It’s so utterly offensive because it presumes the most oppressed group is the white, all-American, able-bodied, well-off, cis, straight man. When a jock is ridiculed for wearing a sports jersey, it’s clear in that moment that we’re supposed to feel empathy with him, not the gay, trans or black kids who bully him.

The adults are stupid as always. That part stays the same. But as they trot out their ignorant claptrap, it becomes clear there isn’t much of a contrast between them and the kids. Really, everyone’s thinking the same thing: different is cool, and the minorities rule.

Maybe it’s just executed badly. Maybe the LGBT people involved in the show were writing a kind of wish-fulfilment where we have all the power and get to stick it to those who’ve tormented us in the past. If so, they’ve failed to make us empathise with this clique.

Unlike Mean Girls, where our villains are actually pretty funny (we get to laugh with them as well as at them), the Heathers are vacuous try-hards.

Veronica lacks the moody charm of Winona Ryder, although actress Grace Victoria Cox mimics her in places, even echoing her voice while she stands over Heather Chandler’s body. She comes across as petulant and privileged.

The Heathers, meanwhile, are plastic, shiny caricatures of what the tabloids think ‘snowflake’ youngsters are like these days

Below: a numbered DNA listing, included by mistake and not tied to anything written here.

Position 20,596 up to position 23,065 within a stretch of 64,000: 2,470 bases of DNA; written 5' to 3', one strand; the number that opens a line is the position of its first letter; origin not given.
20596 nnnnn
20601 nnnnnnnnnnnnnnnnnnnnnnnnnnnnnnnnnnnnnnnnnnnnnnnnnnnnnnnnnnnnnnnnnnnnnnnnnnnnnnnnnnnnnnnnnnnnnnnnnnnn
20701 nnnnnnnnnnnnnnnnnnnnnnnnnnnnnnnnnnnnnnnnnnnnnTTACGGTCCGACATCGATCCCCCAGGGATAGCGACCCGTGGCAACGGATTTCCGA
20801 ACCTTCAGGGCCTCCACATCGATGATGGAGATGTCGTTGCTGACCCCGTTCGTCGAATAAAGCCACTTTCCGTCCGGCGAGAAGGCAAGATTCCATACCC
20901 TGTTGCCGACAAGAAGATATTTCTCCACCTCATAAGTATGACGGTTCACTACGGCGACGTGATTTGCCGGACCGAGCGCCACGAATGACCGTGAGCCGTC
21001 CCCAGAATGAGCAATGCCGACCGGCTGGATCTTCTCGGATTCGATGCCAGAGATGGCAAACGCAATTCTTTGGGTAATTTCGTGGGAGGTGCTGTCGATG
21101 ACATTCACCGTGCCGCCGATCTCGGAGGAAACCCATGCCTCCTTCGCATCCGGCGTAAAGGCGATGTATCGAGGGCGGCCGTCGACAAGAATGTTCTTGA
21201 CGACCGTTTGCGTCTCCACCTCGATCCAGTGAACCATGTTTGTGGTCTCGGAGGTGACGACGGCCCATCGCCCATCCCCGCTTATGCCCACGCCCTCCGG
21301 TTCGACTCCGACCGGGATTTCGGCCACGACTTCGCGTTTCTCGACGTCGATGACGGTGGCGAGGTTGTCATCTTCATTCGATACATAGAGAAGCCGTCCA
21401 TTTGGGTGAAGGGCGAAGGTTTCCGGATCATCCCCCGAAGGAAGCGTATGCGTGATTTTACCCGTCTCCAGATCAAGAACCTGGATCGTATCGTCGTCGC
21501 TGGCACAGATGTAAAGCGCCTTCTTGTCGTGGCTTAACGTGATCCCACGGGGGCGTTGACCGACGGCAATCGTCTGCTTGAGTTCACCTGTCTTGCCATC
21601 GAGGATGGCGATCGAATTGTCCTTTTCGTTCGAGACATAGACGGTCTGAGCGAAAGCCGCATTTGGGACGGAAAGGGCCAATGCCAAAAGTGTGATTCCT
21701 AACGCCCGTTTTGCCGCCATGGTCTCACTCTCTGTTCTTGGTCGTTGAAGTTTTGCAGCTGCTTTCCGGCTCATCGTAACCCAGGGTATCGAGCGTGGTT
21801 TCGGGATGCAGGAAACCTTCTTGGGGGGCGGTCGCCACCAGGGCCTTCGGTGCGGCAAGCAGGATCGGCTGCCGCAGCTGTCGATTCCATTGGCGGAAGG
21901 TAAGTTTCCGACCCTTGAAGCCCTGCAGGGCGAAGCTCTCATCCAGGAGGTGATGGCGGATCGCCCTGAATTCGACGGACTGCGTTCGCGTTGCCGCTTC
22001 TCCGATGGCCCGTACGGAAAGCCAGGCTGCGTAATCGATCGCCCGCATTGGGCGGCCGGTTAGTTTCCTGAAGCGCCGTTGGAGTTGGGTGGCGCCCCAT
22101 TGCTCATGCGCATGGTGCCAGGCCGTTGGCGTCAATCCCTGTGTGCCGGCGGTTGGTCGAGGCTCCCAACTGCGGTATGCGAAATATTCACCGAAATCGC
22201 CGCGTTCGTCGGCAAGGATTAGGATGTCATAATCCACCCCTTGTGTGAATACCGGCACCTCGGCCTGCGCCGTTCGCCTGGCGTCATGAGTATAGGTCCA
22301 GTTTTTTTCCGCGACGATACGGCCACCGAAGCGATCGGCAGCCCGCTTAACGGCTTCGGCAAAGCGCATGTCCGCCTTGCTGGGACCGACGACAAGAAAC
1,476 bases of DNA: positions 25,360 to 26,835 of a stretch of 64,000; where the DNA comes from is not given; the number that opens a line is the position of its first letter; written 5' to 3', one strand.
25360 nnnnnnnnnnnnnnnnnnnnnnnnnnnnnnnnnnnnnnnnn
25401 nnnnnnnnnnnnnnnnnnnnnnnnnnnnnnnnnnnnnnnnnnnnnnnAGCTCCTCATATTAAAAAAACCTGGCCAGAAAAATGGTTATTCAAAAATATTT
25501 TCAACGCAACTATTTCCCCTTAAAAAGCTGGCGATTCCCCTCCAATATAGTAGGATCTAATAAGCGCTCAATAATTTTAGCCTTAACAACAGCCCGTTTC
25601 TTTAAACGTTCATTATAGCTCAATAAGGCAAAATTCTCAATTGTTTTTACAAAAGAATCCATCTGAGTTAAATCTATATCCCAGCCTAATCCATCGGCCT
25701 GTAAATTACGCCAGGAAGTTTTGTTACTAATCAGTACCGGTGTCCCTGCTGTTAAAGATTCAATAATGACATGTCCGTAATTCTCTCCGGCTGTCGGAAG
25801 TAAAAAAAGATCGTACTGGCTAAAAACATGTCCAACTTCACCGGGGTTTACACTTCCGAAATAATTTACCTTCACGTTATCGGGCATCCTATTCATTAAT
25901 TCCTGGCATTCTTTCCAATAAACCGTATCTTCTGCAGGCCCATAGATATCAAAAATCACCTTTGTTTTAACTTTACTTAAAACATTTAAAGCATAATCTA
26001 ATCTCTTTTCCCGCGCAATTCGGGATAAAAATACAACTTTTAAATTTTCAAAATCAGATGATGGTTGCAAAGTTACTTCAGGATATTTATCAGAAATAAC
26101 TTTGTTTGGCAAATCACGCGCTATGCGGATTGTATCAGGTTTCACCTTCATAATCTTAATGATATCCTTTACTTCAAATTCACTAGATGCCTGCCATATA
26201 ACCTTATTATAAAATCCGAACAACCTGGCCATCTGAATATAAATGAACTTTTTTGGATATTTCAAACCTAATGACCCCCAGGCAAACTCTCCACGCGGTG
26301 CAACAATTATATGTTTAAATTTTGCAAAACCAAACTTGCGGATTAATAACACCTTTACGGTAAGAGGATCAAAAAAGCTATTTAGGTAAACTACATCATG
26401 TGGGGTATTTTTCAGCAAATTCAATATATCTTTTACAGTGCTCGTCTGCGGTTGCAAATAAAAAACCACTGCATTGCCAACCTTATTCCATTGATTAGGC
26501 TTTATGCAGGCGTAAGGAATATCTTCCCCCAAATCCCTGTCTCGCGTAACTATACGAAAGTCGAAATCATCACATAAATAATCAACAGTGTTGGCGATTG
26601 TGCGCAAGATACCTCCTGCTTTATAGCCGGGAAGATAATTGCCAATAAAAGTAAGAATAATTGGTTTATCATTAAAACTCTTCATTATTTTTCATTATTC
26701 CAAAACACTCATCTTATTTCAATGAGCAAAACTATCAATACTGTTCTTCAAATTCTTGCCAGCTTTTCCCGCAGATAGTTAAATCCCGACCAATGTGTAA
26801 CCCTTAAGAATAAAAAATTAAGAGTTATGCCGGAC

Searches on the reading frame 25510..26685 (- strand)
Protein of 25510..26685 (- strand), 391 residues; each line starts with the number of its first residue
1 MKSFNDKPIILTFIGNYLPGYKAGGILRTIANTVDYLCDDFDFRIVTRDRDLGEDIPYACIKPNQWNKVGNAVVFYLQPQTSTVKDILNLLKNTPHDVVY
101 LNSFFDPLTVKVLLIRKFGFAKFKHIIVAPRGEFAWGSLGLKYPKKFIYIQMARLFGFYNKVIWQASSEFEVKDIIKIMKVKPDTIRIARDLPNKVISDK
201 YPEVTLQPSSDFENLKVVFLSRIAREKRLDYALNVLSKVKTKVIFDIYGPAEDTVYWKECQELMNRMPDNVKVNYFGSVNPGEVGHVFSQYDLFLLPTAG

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This is Heathers as rewritten by Milo Yawn-opoulos, where the right is an oppressed minority and ‘regular’ kids are kept in check by shrill social justice warriors.

Except, I doubt the alt-right crowd would really watch this either. The brazen characters and tokenism will likely put them off. In short, it’s a complete misfire, sure to alienate everybody.

There are familiar moments in the show, but where the original was darkly surreal, the new series is merely strange. Where the original film used colours to create a visceral feel, the new version is too neon and polished for its own good.

Heathers worked so brilliantly because it was a high-school movie that really revelled in its grim satire and still managed to be funny. Heathers 2.0 can’t quite manage the same dark humour. It tries, but often feels posturing and ‘edgy’.

I guess what it all comes down to are the jokes. And Heathers just isn’t very funny. Its best moments are those where it apes its cinematic predecessor – but those moments hold no real surprises for anyone who’s seen the film before.

Heathers should be more topical than ever. In fact the rest of the series has been delayed (understandably so) because it has so many overlaps with real events. But instead of the incisive, political, funny series we really needed, the premiere offers something thin, gaudy and cringe-worthy instead.

I want Heathers to work. We need a smart show about young people and their pain. I only hope that when Heathers returns, the opening episode is proved to be a false-start on a much cleverer, sassier journey than we’ve had so far.

About Adam Lowe

Adam Lowe is an award-winning author, editor and publisher from Leeds, now based in Manchester. He runs Dog Horn Publishing and is Director and Writing Coordinator for Young Enigma, a writer development programme for LGBT young people. He sometimes performs as Beyonce Holes.